1. a. The Navy deploys forces in strike groups that include either an aircraft carrier (with an air wing) or an amphibious assault ship (with a Marine expeditionary unit) accompanied by three to five other ships. App. 8a n.6. Each ship trains separately before a strike group is orga nized but must also complete integrated training as part of the strike group to enable the group's thousands of Sailors and Marines to function effectively as a single combat force. App. 8a-9a & n.6, 320a, 342a-343a. The Composite Training Unit Exercises (COMPTUEXs) and Joint Task Force Exercises (JTFEXs) at issue in this case train strike groups in the integrated and simultaneous use of a broad range of air, surface, and sub-surface warfare skills requir ing close coordination of all strike-group assets. The exer cises attempt to replicate with live opposition forces the real-world conditions that strike groups face while perform ing military missions and defending the fleet. Ibid.; E.R. 76, 103 (C.A. No. 07-56157).

The complexity of integrating the efforts of thousands of personnel to make the exercises a meaningful simulation of real-world military situations is substantial. The exer cises are conducted under "austere, hostile conditions" (E.R. 60) that "stress every aspect of strike group perfor mance" through complex battle problems and advanced, unscripted war games (App. 342a-344a) in order to hone the skills needed to "examine and prioritize every potential threat, balance competing demands of specific warfare com manders, and apportion limited assets to counter threats," while executing military missions and maintaining "force protection." E.R. 70; see E.R. 59-60, 65-66, 69-70.

The only opportunity for the Navy's Pacific Fleet strike groups to conduct such pre-deployment training is in COMPTUEX and JTFEX exercises in SOCAL. App. 271a, 342a; E.R. 70, 1155. SOCAL is the only complex on the west coast containing all land, air, and at-sea bases (includ ing an instrumented range on the ocean floor and amphibi ous landing areas) necessary to train air, sea, and undersea forces simultaneously in an integrated manner. 73 Fed. Reg. 4190 (2008); E.R. 65-66, 68, 104-105; App. 182a, 235a, 327a-328a, 337a.

b. Anti-submarine-warfare training, including the use of MFA sonar, is a critical aspect of the exercises. App. 9a. The Navy continuously deploys strike groups to high-threat areas in the western Pacific and Middle East where modern quiet-running diesel-electric submarines are operated by the Nation's potential adversaries. E.R. 1148, 1151; App. 270a-271a. MFA sonar is a strike group's only effective means to detect diesel-electric submarines before they close within weapons range, and such timely detection "is essential to U.S. Navy ship survivability." App. 269a-271a, 274a, 277a; see E.R. 1144-1147; 73 Fed. Reg. at 4190.

MFA sonar operations are complex and require con stant training to achieve and maintain combat proficiency and effectiveness. App. 266a-281a, 356a; E.R. 1149, 1154. Such training in real-world conditions is necessary to coor dinate the efforts of a carrier or amphibious assault ship, its escort ships, and other assets to defend themselves against hostile submarines while simultaneously conducting both offensive and defensive air, sea, and amphibious operations. App. 270a-271a, 279a-285a; E.R. 1148-1150.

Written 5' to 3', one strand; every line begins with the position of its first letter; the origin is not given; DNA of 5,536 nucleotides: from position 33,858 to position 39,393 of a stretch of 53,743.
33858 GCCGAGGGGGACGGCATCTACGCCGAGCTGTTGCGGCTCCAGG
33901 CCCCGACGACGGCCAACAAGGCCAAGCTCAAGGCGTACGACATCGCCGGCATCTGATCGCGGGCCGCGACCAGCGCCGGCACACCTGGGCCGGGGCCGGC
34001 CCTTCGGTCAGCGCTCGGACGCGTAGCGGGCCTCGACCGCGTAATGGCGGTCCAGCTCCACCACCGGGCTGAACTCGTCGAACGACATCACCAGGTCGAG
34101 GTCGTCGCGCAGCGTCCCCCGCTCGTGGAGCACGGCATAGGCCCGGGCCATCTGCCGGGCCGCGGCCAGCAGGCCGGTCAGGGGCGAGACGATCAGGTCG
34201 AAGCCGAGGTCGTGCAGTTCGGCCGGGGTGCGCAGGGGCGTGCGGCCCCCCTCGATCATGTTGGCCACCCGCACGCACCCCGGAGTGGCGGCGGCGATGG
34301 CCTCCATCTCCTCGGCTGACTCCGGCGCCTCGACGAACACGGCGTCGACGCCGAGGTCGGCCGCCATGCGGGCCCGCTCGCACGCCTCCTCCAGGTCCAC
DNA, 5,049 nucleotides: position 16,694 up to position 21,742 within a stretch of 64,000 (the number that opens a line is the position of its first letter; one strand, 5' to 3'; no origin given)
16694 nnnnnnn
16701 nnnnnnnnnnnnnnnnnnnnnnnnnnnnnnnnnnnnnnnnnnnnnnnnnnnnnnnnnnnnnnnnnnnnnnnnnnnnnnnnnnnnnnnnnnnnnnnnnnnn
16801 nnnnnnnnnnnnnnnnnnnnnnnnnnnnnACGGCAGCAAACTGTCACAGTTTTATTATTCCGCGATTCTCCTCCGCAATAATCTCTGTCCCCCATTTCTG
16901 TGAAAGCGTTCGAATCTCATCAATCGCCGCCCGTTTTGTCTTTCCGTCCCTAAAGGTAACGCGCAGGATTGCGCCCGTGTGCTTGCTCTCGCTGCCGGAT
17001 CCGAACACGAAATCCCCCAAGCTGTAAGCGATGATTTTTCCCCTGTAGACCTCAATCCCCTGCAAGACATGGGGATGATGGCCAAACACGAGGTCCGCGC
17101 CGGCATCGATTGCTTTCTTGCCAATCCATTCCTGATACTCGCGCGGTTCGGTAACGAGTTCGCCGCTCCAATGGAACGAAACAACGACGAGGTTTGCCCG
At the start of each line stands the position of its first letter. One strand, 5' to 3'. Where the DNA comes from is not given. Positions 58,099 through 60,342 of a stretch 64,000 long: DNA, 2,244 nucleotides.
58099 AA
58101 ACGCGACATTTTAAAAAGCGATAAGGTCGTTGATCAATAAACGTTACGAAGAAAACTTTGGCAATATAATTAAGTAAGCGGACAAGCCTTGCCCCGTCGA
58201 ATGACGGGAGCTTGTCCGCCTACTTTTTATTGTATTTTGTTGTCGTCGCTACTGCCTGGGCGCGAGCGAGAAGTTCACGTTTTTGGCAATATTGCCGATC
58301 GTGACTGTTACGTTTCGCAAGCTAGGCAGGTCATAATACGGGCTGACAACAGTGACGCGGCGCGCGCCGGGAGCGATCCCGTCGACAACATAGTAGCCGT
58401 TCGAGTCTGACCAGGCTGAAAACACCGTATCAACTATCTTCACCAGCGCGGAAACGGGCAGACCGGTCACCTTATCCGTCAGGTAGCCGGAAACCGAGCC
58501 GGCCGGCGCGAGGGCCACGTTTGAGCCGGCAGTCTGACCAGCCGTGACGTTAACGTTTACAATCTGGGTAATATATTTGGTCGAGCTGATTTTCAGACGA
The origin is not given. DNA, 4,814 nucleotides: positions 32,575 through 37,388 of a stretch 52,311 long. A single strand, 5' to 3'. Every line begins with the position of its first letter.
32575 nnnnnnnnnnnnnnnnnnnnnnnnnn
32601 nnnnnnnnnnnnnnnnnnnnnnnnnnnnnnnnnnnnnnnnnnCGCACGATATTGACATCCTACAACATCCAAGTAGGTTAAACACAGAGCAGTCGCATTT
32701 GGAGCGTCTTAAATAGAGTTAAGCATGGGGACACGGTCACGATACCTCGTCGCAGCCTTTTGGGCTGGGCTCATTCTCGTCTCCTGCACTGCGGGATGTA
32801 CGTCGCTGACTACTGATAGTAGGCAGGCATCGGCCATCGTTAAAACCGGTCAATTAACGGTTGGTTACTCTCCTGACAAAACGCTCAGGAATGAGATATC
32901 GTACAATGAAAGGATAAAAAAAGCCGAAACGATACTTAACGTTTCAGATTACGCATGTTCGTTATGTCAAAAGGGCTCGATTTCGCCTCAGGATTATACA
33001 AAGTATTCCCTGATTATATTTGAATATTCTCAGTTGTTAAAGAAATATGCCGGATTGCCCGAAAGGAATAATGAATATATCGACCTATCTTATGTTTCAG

2. In preparation for the current series of COMPTUEXs and JTFEXs, the government took a num ber of actions to comply with environmental statutes.

a. In October 2006, the Navy determined that the MFA sonar component of the exercises would not "affect" Califor nia's coastal zone and submitted a "consistency determina tion" to the California Coastal Commission pursuant to the Coastal Zone Management Act of 1972 (CZMA). App. 29a; 16 U.S.C. 1456(c)(1)(A) and (C); 15 C.F.R. 930.41.

b. On January 23, 2007, the Deputy Secretary of De fense-pursuant to 16 U.S.C. 1371(f) (Supp. V 2005) and after consultation with the Department of Commerce-issued a two-year National Defense Exemption (NDE II) from the MMPA for certain military readiness activities, including MFA sonar use during the exercises at issue here, based on his determination that the exemption was "necessary for the national defense." App. 219a-220a. The exemption requires the Navy to comply with 29 marine- mammal-protective measures developed in consultation with the National Marine Fisheries Service (NMFS), the component of the Department of Commerce with responsi bility for implementing the MMPA's protections for marine mammals such as whales and other cetaceans. App. 220a- 230a.

c. On February 9, 2007, NMFS issued a biological opinion (E.R. 768-952) under the ESA, which concluded that, while MFA sonar exposure from the SOCAL exercises might harass members of threatened or endangered spe cies, it is not likely to jeopardize the continued existence of any listed species. E.R. 906-907; 16 U.S.C. 1536(a)(2). NMFS further determined that it did "not expect any [such] species to be injured or killed as a result of expo sure" and exercised its statutory authority to issue an "inci dental take statement," subject to several conditions, that authorizes the Navy to "take" listed species incidental to MFA sonar use. E.R. 906-910; see 16 U.S.C. 1536(b)(4)(iv) and (o)(2).

d. Finally, in February 2007, the Navy issued an envi ronmental assessment (EA) under NEPA for up to 14 planned exercises in SOCAL through January 2009. See E.R. 44-336; E.R. 339-635 (EA appendices). The Navy had initiated an environmental impact statement (EIS) in late 2006 to analyze the environmental impacts of all future Navy activities in SOCAL (including exercises involving MFA sonar). See 71 Fed. Reg. 76,639 (2006). The draft EIS is scheduled for release in April 2008 and the final EIS in January 2009. App. 235a-237a; U.S. Navy, SOCAL EIS <http://www.socalrangecomplexeis.com/GetInvolved. aspx>.